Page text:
I am extremely lucky to be part of an institution with which I share these strong social convictions. My university’s commitment to social justice and radical learning is at the core of all it does, including its library instruction. I, along with the library director, have recently begun developing a comprehensive information literacy curriculum for the library. How can we reframe the ACRL Information Literacy Standards to a more critical perspective? We always have and will continue to have the one-shot in-class library workshops, but we are starting to strategically envision what skills and concepts we want to consistently deliver. In addition to the traditional keyword-forming, full-text finding skills, how can we give students the skills to think critically about the information they both find and can’t find? How can I open the discussion about the problematic nature of academic publishing? Where is the room for this agenda? It’s a lot to fit in the 50-minute one-shot.

I am in no way the first person to think about this. Many, many books have been published on this topic and continue to be published. And, indeed, many of the student-centered, critical strategies involve very few bells and whistles. A few ideas that have left me inspired:

  • include critical reading skills in every workshop. As simple as that! It is as important as knowing how to properly cite a resource or construct a search term.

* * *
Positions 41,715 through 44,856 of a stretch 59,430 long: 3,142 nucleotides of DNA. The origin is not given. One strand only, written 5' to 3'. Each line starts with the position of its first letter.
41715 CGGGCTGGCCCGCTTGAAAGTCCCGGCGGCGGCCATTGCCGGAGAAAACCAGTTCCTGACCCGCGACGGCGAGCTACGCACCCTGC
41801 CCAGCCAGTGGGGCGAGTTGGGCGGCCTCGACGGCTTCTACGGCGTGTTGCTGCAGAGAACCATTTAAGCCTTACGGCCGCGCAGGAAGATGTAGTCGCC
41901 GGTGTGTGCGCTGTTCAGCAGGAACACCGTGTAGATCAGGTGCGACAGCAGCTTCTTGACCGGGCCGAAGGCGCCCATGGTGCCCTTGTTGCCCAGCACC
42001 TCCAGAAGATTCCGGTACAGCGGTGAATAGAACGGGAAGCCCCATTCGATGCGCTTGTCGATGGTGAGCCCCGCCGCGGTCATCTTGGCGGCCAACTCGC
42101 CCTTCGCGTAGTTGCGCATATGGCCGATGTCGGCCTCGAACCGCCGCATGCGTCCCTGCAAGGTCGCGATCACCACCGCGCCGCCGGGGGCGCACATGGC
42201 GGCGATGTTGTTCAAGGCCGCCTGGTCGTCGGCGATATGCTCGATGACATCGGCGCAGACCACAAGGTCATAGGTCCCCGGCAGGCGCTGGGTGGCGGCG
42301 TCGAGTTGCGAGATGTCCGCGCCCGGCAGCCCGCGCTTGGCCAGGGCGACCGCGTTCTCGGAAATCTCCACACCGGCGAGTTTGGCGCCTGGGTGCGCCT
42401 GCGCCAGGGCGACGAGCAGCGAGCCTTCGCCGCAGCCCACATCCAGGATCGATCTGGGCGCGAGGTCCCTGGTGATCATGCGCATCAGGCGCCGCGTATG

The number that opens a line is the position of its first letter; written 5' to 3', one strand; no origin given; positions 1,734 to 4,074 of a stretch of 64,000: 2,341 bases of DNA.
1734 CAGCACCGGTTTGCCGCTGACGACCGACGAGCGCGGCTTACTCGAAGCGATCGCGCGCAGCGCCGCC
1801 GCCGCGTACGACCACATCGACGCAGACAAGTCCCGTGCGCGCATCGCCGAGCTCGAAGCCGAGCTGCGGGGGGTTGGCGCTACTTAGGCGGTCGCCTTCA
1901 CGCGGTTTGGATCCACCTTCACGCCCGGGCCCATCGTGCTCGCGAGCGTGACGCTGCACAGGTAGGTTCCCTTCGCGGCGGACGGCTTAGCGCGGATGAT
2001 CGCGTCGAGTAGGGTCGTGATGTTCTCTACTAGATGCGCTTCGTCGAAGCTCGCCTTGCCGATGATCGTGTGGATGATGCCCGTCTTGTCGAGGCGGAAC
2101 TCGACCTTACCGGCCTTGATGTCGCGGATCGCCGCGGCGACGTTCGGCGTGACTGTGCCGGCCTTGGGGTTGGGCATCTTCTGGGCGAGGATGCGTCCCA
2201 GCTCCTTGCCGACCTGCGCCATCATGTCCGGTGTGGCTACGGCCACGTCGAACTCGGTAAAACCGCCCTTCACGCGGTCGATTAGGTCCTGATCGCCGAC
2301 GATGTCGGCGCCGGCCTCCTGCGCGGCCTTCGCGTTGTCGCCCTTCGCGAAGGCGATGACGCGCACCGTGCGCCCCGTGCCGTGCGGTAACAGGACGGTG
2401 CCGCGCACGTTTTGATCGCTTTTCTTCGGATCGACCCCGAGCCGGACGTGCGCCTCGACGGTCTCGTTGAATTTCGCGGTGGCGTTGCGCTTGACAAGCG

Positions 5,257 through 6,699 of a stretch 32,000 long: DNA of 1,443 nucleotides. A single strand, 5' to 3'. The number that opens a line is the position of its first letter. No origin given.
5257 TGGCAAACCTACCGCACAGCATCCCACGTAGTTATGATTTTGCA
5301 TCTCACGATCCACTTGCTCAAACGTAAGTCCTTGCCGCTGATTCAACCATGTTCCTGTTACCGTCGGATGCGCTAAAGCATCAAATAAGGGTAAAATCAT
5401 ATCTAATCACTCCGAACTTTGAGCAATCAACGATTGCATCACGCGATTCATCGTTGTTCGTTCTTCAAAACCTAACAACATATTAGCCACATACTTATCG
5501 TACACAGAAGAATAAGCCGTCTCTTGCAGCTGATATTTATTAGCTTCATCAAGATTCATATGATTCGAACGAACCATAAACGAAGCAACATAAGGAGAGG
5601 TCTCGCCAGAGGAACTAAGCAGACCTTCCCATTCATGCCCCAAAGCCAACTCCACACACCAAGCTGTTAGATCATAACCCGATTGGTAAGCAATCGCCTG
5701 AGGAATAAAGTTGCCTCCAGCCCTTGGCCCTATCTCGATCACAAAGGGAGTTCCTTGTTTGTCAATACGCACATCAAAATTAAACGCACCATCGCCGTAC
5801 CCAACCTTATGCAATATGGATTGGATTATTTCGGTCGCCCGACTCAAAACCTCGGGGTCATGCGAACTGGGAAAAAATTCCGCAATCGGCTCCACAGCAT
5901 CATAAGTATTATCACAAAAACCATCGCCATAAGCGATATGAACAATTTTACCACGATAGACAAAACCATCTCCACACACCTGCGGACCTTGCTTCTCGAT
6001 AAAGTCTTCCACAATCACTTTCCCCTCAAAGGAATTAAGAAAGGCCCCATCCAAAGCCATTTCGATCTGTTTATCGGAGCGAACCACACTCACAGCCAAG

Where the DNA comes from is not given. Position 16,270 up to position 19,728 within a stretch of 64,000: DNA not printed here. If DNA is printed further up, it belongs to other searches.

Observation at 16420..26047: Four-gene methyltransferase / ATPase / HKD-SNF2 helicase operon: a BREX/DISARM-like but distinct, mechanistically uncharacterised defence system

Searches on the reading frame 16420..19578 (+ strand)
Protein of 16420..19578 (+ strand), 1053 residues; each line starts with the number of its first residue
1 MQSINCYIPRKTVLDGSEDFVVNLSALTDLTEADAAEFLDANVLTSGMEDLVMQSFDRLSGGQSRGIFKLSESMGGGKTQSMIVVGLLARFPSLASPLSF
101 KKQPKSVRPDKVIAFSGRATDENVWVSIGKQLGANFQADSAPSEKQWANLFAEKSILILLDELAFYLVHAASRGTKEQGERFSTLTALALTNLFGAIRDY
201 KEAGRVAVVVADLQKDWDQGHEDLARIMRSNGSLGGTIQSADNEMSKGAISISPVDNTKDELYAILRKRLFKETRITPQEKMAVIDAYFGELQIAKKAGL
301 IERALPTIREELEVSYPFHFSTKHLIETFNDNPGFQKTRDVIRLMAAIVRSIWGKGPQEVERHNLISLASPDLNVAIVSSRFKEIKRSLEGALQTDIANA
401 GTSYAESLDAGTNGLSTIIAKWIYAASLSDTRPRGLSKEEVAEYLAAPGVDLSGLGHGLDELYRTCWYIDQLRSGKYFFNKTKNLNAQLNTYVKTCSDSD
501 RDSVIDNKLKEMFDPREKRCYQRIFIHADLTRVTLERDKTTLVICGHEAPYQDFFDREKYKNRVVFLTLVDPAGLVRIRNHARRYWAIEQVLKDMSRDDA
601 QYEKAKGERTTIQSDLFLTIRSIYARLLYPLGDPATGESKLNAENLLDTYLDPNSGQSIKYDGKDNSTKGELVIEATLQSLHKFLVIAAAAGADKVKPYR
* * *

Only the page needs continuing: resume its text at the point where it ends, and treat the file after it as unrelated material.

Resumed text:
• Have students search for articles on a purposefully controversial topic, like the link between autism and vaccines. Have them note what information is in the peer-reviewed literature, what stance it tends to take, the methodologies it tends to employ, and where alternatives may exist.
  • Show students how to find and use open-access journals and repositories. The few times I’ve done this, I’ve vetted these sources to ensure they are of high quality and repute (and explain that I’ve done so, using which criteria).
  • Change the way I organize my lessons. Instead of PowerPoints, I try to structure the lesson according to student suggestions and examples.
  • Leave the more traditional information literacy skills to Lib Guides and other digital learning objects. I’d rather spend my precious face-to-face time on the more nuanced aspects of information seeking and point them to videos and other online resources to do the more mundane tasks, like how to find full-text.

Where do you draw your pedagogical inspiration? Does your library have an comprehensive information literacy curriculum? Share your thoughts, resources, and inspirations in the comments section, or tweet me @beccakatharine.